Nigeria coach Gernot Rohr has warned his players that their performances at next year’s World Cup will be affected if there is any repeat of protests over pay and bonuses.
At the last finals in Brazil three years ago, the Super Eagles deliberately missed a training session in protest at the non-payment of a bonus for qualifying.
That forced the country’s then sports minister to charter a private jet and fly to South America with nearly $4 million in cash.
Rohr said he is convinced that Nigeria can go beyond the last 16 for the first time by preparing well in advance.
But he told reporters: “The issue of bonuses and allowances, which are the usual African problem we see during the World Cup, must be avoided.
“Such issue will be bad for our preparation. I have told my officials and the federation president that all (such issues) be cleared before the start of the competition.”
Nigeria were not the only team to be hit by money troubles in 2014: Ghana’s players demanded that more than $3 million in bonuses was flown to Brazil.
The revelation was a major embarrassment for the government at the time, which was battling spiralling inflation and the decrease in value of the country’s currency.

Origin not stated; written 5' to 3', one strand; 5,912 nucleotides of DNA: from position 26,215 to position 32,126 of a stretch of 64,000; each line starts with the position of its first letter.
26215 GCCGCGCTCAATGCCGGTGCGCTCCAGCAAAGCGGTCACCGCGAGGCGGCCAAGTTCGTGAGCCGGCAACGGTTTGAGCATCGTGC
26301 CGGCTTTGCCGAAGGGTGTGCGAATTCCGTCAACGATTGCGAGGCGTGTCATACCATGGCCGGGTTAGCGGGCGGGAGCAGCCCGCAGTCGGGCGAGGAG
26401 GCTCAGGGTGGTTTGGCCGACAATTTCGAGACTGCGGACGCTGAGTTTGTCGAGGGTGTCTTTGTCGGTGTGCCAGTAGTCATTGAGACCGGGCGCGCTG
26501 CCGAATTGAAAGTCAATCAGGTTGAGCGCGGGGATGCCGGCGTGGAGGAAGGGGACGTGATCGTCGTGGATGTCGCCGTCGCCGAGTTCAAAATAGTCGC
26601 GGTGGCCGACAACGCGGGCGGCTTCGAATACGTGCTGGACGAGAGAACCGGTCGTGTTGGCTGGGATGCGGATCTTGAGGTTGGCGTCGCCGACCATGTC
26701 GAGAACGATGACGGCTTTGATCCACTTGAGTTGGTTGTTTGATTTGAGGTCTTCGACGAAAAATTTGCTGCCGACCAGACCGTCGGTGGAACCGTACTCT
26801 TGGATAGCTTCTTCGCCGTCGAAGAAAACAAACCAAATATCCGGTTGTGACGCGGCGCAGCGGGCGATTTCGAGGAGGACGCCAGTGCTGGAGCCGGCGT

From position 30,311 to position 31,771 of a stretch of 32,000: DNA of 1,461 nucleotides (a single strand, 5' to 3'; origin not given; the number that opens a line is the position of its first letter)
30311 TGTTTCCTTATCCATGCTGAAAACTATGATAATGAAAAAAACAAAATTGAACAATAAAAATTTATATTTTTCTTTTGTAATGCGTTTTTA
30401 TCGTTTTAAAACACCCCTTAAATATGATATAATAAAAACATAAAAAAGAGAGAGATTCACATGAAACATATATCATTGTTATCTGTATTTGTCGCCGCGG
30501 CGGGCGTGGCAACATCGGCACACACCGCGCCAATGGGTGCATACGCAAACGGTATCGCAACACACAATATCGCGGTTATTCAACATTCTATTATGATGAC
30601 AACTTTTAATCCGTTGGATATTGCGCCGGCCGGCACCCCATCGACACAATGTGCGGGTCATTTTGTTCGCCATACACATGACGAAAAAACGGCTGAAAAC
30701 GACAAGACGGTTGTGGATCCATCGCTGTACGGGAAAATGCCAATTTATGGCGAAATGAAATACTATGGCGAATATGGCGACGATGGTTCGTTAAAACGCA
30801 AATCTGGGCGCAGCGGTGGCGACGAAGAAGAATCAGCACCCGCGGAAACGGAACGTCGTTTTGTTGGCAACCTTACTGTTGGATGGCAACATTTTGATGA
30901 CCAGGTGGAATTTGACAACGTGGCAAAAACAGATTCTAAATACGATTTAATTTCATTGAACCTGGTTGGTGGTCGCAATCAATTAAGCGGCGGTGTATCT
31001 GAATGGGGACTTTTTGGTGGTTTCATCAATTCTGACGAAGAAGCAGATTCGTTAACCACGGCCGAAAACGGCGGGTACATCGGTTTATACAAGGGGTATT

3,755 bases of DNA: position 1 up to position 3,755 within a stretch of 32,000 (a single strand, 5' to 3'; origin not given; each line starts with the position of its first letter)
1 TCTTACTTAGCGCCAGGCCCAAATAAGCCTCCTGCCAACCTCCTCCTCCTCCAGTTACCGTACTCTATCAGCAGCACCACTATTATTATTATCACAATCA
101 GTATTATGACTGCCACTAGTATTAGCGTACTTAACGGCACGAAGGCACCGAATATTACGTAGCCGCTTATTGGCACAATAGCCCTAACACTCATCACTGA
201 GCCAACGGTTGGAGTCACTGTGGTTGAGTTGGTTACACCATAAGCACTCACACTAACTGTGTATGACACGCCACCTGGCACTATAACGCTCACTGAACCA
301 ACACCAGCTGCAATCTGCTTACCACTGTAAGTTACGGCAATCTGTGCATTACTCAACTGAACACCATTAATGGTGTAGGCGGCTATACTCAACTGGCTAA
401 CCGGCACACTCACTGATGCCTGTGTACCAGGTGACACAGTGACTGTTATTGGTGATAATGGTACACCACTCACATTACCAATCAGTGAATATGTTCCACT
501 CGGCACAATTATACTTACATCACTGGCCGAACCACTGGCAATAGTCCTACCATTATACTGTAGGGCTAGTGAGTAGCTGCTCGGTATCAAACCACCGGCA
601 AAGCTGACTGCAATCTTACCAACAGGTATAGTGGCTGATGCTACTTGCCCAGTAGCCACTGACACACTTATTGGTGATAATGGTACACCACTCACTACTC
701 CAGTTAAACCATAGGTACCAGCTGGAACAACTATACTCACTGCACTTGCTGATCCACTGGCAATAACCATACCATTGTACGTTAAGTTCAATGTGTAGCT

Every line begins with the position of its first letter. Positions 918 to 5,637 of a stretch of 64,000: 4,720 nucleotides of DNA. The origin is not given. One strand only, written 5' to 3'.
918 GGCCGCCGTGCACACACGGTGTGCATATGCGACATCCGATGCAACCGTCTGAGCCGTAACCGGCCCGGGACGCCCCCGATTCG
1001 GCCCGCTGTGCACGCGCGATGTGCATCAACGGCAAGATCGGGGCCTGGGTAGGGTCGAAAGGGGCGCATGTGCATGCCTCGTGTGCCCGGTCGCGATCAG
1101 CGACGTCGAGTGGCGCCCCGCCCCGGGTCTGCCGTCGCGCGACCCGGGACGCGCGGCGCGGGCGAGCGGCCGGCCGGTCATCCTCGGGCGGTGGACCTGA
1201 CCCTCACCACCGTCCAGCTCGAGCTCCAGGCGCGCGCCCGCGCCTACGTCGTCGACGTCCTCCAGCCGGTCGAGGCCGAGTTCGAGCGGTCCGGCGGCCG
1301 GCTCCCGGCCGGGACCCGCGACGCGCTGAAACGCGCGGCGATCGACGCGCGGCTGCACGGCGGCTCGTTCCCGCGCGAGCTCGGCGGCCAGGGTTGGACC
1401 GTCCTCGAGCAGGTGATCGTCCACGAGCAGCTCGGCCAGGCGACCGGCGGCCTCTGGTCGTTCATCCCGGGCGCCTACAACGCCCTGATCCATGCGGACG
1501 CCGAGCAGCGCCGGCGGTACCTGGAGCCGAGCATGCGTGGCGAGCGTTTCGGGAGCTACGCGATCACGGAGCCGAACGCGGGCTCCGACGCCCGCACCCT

Nigeria’s women’s team, the Super Falcons, last December staged a protest march to parliament to demand payment of bonuses for winning the African Women Cup of Nations.
That followed a two-week sit-in at their Abuja hotel. The government later agreed to release more than $1 million.
The Nigerian men’s team is in line for a $12.5 million bonus from football’s world governing body FIFA for qualifying for the finals in Russia.
All 37 players used in qualifying are entitled to a share.
Squad members at the finals stand to earn more if they match or better the national side’s performances in 1994 and 2014 by reaching the knock-out stages.